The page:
- A rundown of some of the things that make coworking in the UK so awesome.
- From the tallest buildings to the most unusual spaces (coworking in a mortuary, anyone?) the UK is full of fascinating workspaces.
- Explore some of them here, and dig deeper into the UK’s coworking scene at GCUC UK later this month.
Did you know that London is the global capital for flexible space? Yes, you probably already knew that. How about this one: did you know that you can find flexible space in 7 of the UK’s 10 tallest buildings?
There are tons of fascinating, useful, wonderful and downright weird facts relating to flexible space in the UK. We’re expecting to hear many more at GCUC UK in London later this month, and you can tour some of the city’s unique spaces on Day 3 of GCUC UK, including Huckletree, 42 Acres, Work.Life and The Ministry (open to ticket-holders only!)
But for now, we’ve rounded up 11 things you (probably) didn’t know about coworking in the UK, right here. We’d love to hear yours too — share them with us at [email protected]
1. London’s economy is led by tech, and it’s driving huge demand for coworking.
The number of people working in technology, media and telecoms (TMT) overtook finance back in 2013, and it’s having a huge impact on the growth of coworking in London. According to Knight Frank, “technology advancement sits at the forefront of the flexible and coworking success story.”
2. WeWork’s London footprint is smaller than you think.
WeWork is London’s largest corporate occupier of office space, yet according to Almacantar’s Mike Hussey, “even at 2 million sq ft in London, WeWork are catering for less than 1% of the capital’s working population… There is scope for much more.”
3. It’s not just about London.
Two-thirds of the UK flexible workspace market is outside London. Take-up of flexible space in the UK’s largest regional cities — Birmingham, Bristol, Cardiff, Edinburgh, Glasgow, Leeds, Manchester, and Newcastle — increased from 2% of all city centre take-up in 2016 to 7.5% in 2017 (Cushman & Wakefield).
4. Coworking is supporting business growth in smaller towns too.
Entrepreneurs can now access desk space in rural towns like Huddersfield in Yorkshire, and even tiny Narberth in Wales, thanks to forward-thinking operators like The Media Centre and IndyCube.
5. Women-oriented spaces are blossoming.
We’ve seen a number of female-oriented spaces flourish in the US, and it’s taking off in the UK too (although currently only in London). They include The AllBright and GCUC host Lu Li’s Blooms, but according to Wired, this trend could be set to grow further as New York’s The Wing is eyeing up London for potential expansion.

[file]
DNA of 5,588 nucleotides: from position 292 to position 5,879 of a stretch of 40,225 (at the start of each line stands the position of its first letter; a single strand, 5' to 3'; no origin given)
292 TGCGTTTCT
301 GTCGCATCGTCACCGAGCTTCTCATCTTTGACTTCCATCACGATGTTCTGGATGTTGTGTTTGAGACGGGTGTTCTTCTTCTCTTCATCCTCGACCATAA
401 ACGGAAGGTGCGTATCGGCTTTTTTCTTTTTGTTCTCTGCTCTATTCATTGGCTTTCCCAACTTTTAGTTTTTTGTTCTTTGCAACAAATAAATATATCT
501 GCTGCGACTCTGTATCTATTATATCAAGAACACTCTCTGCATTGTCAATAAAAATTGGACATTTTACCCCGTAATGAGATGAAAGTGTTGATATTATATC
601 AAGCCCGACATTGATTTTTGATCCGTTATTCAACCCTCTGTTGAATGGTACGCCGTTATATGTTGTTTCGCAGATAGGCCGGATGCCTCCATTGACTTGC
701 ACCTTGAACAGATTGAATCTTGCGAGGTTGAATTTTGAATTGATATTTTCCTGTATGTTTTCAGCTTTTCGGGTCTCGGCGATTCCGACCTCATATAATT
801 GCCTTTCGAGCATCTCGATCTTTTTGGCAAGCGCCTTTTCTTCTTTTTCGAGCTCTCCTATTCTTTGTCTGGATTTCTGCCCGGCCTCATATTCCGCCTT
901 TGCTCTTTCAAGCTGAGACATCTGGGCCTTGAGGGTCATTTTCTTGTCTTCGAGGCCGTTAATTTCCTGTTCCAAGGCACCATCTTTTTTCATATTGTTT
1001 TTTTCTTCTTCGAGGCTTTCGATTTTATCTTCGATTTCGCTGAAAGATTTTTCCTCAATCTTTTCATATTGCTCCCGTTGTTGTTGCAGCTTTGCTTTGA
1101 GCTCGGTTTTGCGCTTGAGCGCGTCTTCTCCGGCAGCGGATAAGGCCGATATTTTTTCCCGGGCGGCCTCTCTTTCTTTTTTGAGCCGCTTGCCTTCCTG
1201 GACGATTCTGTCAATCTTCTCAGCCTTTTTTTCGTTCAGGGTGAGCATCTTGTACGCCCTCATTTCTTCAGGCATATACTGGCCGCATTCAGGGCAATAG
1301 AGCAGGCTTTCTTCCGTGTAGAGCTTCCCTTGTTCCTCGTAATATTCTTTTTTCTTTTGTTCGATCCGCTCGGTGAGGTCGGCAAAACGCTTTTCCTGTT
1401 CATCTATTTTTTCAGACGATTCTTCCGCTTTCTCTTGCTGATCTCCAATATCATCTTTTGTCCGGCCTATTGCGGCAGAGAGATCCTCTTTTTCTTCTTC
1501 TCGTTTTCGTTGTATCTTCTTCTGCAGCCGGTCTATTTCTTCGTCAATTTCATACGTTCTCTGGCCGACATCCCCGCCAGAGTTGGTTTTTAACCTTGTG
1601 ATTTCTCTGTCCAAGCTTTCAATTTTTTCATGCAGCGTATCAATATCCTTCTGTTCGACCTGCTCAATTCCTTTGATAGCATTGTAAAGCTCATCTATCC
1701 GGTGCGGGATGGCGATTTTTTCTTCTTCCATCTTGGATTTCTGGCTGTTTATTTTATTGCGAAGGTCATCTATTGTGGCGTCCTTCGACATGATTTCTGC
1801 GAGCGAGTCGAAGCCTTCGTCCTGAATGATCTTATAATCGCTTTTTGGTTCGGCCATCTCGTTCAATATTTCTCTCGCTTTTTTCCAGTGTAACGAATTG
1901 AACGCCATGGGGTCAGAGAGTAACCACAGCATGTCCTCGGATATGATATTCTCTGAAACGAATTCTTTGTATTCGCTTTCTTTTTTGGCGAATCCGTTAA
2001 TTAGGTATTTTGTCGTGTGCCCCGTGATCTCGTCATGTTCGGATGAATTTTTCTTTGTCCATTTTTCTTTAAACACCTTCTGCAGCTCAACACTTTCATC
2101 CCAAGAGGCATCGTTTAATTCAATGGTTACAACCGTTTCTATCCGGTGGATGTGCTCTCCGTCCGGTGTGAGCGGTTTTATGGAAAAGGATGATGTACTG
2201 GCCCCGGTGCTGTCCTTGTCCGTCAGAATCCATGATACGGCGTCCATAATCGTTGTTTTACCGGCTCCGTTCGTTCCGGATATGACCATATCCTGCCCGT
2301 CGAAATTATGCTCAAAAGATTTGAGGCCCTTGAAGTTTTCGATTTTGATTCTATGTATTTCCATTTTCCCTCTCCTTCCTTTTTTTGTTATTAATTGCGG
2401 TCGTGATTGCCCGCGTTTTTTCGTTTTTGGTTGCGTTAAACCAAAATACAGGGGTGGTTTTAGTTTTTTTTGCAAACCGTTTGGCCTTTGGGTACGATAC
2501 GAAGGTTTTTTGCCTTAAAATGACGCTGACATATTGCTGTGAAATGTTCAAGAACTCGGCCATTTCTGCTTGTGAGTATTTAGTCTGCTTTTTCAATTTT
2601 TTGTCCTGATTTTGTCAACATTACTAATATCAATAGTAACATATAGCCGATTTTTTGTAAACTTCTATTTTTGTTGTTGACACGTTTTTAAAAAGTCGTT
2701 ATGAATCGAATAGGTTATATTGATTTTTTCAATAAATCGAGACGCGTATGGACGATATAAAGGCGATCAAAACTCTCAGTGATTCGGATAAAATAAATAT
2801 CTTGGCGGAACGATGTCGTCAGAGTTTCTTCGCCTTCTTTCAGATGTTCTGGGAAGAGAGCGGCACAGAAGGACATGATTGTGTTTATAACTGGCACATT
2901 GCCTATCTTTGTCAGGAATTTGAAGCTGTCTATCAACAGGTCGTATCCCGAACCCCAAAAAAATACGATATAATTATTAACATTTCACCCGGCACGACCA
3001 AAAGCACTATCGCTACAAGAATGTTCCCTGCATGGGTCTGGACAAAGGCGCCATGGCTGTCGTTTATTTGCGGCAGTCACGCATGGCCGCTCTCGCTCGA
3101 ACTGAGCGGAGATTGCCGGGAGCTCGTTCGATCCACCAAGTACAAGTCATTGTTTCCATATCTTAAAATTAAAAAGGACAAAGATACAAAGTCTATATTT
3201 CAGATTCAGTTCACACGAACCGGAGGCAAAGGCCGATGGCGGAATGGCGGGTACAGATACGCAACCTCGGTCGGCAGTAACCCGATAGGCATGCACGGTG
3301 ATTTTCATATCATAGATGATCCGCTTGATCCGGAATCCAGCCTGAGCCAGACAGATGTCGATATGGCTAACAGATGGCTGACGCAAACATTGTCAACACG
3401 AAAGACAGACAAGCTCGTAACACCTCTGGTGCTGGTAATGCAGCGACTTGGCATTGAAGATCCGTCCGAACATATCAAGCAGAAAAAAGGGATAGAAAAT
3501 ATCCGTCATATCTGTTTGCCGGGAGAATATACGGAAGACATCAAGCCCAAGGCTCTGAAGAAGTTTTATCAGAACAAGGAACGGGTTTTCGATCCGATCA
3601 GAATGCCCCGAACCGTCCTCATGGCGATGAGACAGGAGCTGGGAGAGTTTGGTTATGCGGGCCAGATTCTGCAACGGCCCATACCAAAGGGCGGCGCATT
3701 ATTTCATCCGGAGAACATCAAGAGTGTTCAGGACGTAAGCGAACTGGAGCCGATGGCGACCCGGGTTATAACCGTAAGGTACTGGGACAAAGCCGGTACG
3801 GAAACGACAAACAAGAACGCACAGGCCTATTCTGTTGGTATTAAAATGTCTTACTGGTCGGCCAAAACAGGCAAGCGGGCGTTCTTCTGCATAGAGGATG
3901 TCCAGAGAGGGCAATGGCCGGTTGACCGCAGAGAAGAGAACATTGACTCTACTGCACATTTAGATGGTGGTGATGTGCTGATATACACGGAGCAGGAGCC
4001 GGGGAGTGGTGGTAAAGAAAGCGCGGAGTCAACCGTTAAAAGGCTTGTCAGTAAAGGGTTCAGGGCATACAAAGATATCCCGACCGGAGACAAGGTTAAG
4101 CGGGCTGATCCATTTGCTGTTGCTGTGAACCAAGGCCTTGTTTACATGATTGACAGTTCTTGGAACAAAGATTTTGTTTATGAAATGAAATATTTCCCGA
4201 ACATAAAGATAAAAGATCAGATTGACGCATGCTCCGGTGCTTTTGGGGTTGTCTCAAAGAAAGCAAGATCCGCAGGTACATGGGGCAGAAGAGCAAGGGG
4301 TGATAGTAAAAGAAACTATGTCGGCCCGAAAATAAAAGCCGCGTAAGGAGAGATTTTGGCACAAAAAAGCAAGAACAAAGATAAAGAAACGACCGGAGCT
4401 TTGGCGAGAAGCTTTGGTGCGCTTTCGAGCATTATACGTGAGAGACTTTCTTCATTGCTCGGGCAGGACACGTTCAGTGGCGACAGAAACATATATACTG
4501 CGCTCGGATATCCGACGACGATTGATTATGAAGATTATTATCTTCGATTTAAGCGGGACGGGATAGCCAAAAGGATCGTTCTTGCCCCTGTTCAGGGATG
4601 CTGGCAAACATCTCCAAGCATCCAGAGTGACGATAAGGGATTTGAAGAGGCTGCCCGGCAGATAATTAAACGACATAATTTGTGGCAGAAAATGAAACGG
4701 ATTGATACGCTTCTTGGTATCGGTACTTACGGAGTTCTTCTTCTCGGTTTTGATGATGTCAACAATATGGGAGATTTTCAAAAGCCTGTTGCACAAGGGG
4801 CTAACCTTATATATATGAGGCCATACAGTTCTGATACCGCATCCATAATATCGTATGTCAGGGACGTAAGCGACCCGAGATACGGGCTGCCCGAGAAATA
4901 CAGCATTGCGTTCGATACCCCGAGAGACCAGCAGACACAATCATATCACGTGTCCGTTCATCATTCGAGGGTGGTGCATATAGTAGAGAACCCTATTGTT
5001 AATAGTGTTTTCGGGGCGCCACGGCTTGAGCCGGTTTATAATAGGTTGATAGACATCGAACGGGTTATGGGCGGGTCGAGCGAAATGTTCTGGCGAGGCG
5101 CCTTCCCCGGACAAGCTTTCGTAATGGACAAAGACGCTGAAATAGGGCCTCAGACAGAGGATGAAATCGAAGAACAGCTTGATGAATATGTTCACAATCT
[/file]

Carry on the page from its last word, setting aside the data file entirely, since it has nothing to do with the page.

6. Bars moonlight as coworking spaces.
In virtually every UK city, town, village and hamlet, there’s a pub — yet many of them stand empty during the day. Now, finally, some are opening their doors to coworkers. Andco is one company that’s helping pubs make the transformation and it makes perfect sense, according to Elaine Rossall, former Head of UK Offices Research at Cushman & Wakefield. She says that “pubs, hotels and libraries are increasingly of interest to flexible space providers, building on the popularity of coffee shops and cafes as flexible workspaces.”
7. You can cowork in the UK’s tallest building.
Thanks to The Office Group, The Shard in London — also the tallest building in Europe — is home to flexible space with seriously amazing views.
8. In fact, you can cowork in 7 of the UK’s 10 tallest buildings.
As a marker of just how far and wide (and tall) the flexible space industry has grown, 7 of the UK’s 10 tallest buildings are now home to flexible space. They are:
#1 – The Shard (The Office Group)
#2 – One Canada Square (Regus)
#3 – 110 Bishopsgate/Heron Tower (Landmark Offices)
#4 – The Leadenhall Building (Servcorp)
#5 – 25 Canada Square (Regus)
#7 – Tower 42 (Regus)
#8 – 30 St Mary Axe (again, Regus)
9. There’s a coworking member that organizes morning raves.
If you knew nothing of the morning rave scene, allow us to introduce you to Morning Gloryville. They’re a startup that organises sober morning dance parties to “rave your way into the day” — and they’re based at Huckletree Shoreditch, London. Could the morning rave become a new coworking amenity?
10. You can now cowork consciously.
As flexible space continues to explore ever more niche sectors, 42 Acres is a beautiful example of how the coworking movement can make positive change in the world. Billed a “conscious” coworking space, 42 Acres has locations in Somerset and London and has a firm focus on sustainability. It’s zero waste, uses reclaimed materials, natural light and ventilation, low-energy LED bulbs, reusable coffee cups and bags, and has an on-site wormery for breaking down kitchen waste. (You can take an insider tour of 42 Acres on Day 3 of GCUC UK – open to ticket-holders only!)
11. Historic spaces are treasured.
Although repurposing older buildings may not be as straightforward as constructing new ones, particularly where stringent Listed regulations come into force, the UK has a love affair with historic buildings that’s reflected in its beautiful coworking spaces. The UK is full of them. Just three examples are:
Ormeau Baths in Belfast, Northern Ireland, a coworking space based in a converted Victorian bath house.
Colony in Manchester, which was formerly a place to stay for local mill workers during the industrial revolution.
Liberty Space in Scotland, which has a number of spaces including a former courthouse and mortuary in Kinross, and a converted flour mill in Dundee.
Dig deeper into the UK coworking industry at GCUC UK, which takes place in London on 25th and 26th September 2018. Find out more and get your ticket here: uk.gcuc.co